Breathe. All we have is now. Relax. UR OK.
This is the message on one of the many sculptures along the path of “The Walk of Art” sculpture park (“Art Rapids”) in our lovely downtown Elk Rapids – about five minutes from the farm. If you’re a northern Michigan enthusiast and you haven’t been to the sculpture park, I recommend you put it on the itinerary for an upcoming trip. It’s wonderful.
One of the features of the park are these intermittent offshoots of roadsigns, with messages of hope, love and inspiration. One is a stop sign that reads, “Start” instead of “Stop.”
Another is a “One Way” sign that’s not rectangular but heart-shaped, indicating that the only way is love.
Still another articulates the foundational message of this post.
Breathe. All we have is now. Relax. UR OK.
I like the message, and given that I’ve always viewed life as a journey, I like that it’s being broadcast from a road sign in this case.
Another important feature of the park (at least during our visit a few weekends ago) was an overwhelming multitude of what I’ve come to learn are called Oak Leafrolllers.
Oak Leafrollers are the tiny green worms that hang by threads of silk from oak trees. During this particular trip to the park it was as if we were transported into an Oak Leafroller obstacle coarse. They were everywhere.
The more we focused on the little tree climbing critters the more they seemed to multiply. We realized that they were on our clothes and in our hair. As we walked on we felt them on our arms and worried that they were getting into our ears and mouths. Phantom tickles and itches overtook us.
We began to duck and run. Then we rolled and crawled through the pathways of the woods like highly skilled military operatives. Finally, we ran faster then ever before, bobbing and weaving as we went. Occasionally one of us would grab another, sometimes dropping to the ground, frantically wiping and patting the other clean from these great green silk monsters before scrambling to our feet to flee some more.
Some of us were laughing with such uncontrolled enthusiasm that tears were streaming down our faces (that was primarily me and Lorelei – some proud parenting moments), while others had streaming tears as a result of the deep, genuine and unabashed fear-based crying they had succumb to in the face of this newfound tiny-worm terror (the kids were getting pretty excited about the sheer volume of leafrollers – the woods were dense with them). It was pretty close to utter chaos by the time we reached the car.
What’s worse, the leafrollers had sent battalions of their kinsmen to cover our car while we were fighting for dear life to avoid them on the forest battlefield.
We had to expertly navigate our way into the vehicle without letting them overtake us (of heaven forbid, get inside). The danger persisted. Some hung on for dear life as we drove away. We promised the kids that the wind would blow the rest off. It didn’t. We watched through the windows in terror as the strongest and most persistent among them clung on, taunting us the entire way to the farm.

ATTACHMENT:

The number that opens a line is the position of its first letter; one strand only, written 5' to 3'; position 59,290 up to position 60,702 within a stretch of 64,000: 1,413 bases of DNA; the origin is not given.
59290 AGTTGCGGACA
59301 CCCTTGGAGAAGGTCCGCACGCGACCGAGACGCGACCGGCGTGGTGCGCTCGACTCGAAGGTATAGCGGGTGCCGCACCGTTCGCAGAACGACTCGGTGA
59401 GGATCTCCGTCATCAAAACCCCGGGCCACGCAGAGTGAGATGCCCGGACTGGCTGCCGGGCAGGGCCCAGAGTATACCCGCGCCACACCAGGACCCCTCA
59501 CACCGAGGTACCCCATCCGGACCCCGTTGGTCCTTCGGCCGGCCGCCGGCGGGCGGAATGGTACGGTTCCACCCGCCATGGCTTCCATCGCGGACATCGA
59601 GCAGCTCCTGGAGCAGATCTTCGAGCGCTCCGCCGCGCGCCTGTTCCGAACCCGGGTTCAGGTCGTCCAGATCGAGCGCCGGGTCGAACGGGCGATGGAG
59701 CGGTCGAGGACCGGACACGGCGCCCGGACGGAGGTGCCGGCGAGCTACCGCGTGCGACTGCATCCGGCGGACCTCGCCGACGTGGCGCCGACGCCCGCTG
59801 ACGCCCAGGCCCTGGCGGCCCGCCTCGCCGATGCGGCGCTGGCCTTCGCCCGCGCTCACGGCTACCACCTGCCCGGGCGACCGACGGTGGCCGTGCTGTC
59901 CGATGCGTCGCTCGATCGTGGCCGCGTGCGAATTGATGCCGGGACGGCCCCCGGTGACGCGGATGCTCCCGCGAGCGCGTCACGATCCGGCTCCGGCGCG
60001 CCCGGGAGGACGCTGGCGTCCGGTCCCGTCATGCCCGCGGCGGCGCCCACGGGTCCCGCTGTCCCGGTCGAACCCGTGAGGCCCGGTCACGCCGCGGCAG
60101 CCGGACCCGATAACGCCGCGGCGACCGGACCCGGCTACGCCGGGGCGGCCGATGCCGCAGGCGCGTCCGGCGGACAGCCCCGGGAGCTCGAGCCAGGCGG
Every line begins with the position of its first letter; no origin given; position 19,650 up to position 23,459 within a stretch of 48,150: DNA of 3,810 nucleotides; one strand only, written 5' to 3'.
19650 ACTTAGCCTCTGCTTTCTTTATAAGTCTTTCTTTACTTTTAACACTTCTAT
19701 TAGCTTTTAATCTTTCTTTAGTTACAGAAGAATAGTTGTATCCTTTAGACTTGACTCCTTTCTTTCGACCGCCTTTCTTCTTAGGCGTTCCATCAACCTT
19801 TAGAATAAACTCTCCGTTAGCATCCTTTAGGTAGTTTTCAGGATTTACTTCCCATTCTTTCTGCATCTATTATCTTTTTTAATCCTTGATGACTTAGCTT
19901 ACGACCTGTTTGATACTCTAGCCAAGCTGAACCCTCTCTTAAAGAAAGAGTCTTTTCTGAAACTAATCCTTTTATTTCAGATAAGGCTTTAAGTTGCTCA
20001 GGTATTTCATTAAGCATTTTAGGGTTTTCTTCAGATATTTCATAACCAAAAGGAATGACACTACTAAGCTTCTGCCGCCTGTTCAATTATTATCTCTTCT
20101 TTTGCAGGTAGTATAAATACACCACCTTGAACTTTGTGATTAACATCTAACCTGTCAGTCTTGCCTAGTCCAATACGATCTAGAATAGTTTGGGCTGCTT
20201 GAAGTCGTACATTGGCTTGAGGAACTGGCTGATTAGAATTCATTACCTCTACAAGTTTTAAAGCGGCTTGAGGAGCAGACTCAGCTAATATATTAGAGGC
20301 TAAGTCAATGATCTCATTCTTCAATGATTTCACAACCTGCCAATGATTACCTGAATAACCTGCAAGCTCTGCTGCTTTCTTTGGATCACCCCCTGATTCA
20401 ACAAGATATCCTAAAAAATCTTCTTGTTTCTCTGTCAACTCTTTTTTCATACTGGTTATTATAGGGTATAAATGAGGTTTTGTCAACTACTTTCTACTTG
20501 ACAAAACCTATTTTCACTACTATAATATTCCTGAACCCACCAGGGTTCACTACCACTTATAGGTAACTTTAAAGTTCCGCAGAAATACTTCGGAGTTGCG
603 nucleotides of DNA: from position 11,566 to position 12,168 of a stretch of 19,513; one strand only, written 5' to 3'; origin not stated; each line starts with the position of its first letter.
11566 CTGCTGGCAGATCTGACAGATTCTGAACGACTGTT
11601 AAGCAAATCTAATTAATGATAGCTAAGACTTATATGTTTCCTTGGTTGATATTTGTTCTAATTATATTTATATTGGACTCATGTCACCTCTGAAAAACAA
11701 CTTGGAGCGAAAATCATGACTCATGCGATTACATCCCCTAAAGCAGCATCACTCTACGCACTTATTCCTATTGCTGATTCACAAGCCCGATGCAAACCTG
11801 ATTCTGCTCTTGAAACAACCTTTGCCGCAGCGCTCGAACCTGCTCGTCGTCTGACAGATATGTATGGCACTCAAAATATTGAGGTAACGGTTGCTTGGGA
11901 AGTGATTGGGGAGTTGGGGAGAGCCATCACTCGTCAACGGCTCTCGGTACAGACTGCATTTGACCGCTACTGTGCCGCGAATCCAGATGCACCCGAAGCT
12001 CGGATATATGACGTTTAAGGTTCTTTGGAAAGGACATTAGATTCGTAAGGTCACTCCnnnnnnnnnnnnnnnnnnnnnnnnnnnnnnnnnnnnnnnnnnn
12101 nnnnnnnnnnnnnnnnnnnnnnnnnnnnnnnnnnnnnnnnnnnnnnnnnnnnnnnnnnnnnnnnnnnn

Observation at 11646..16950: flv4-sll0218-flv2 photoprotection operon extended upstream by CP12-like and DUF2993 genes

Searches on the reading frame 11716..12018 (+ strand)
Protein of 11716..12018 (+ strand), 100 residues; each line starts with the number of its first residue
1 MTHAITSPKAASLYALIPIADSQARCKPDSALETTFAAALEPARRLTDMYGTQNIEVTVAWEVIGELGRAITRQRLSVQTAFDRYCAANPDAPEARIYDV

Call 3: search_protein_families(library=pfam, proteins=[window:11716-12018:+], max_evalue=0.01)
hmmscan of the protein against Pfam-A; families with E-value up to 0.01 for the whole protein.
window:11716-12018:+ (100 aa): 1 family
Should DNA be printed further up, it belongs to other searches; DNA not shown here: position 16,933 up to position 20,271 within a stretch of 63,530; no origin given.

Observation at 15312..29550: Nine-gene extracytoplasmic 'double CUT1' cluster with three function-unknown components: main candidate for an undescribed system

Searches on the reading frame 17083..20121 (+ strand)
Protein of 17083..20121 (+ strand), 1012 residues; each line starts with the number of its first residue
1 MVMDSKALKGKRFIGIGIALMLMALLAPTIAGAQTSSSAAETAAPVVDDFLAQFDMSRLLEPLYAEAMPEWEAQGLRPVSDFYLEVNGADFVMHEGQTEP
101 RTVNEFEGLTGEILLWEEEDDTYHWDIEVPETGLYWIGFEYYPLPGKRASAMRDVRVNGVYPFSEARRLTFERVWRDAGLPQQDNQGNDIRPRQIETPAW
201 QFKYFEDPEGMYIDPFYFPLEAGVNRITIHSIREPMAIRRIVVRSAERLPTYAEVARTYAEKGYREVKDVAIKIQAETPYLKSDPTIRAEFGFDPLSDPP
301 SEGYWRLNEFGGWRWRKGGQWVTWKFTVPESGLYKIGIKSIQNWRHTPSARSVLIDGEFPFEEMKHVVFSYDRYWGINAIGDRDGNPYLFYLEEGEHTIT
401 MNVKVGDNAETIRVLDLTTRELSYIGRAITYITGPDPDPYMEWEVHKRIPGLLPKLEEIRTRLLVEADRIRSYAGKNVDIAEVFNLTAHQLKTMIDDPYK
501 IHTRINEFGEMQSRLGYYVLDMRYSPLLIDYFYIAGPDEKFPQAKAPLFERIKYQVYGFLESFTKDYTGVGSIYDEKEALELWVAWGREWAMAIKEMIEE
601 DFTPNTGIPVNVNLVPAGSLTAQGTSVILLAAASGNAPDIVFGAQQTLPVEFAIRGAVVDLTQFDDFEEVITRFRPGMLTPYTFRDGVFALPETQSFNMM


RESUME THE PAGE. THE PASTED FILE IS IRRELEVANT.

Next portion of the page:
In the end we survived the vicious attack of completely harmless, tiny little bugs to whom we were not doubt the most menacing, hideous and gigantic creatures imaginable…but only by the skin of our teeth.
Later, I looked them up on the internet. Turns out, collectively, they’re described as a nuisance. Curious. Really they’re just trying to eat some oak leaves, build cocoons, and morph miraculously into moths.
I wondered if maybe we were actually the collective nuance in this particular situation. You know, because we ran around screaming at them, swatting them with sticks, swiping them around, ripping them from their silk lifelines and violently disrupting their beautiful, natural course with unfettered rage. Just a wonder I had.
It made me think about perspective. As parents and educators we often find ourselves in situations that are frustrating, and even unsettling. The Great Berg Oak Leafroller Battle of 2021 reminded me that thoughtful, compassionate reflection can serve us, and those around us well.
When we take the time and make the effort to relax into the moments of our lives, whether or not we understand them immediately, we seem more likely to be able to enlist our capacity for calm, and as a result, we seem more likely to navigate the ebbs and the flows with strength and empathy.
Whether we’re being attached by tiny floating worms or facing the bumpy road of child raising, calm hearts and minds tend to win the day, for all involved.
So as we continue together, if you can…breathe. All we have is now, and if you are able…relax. UR OK.
Thank you for reaching…in it together for the kids!
Live. Love. Listen. Learn. Lead.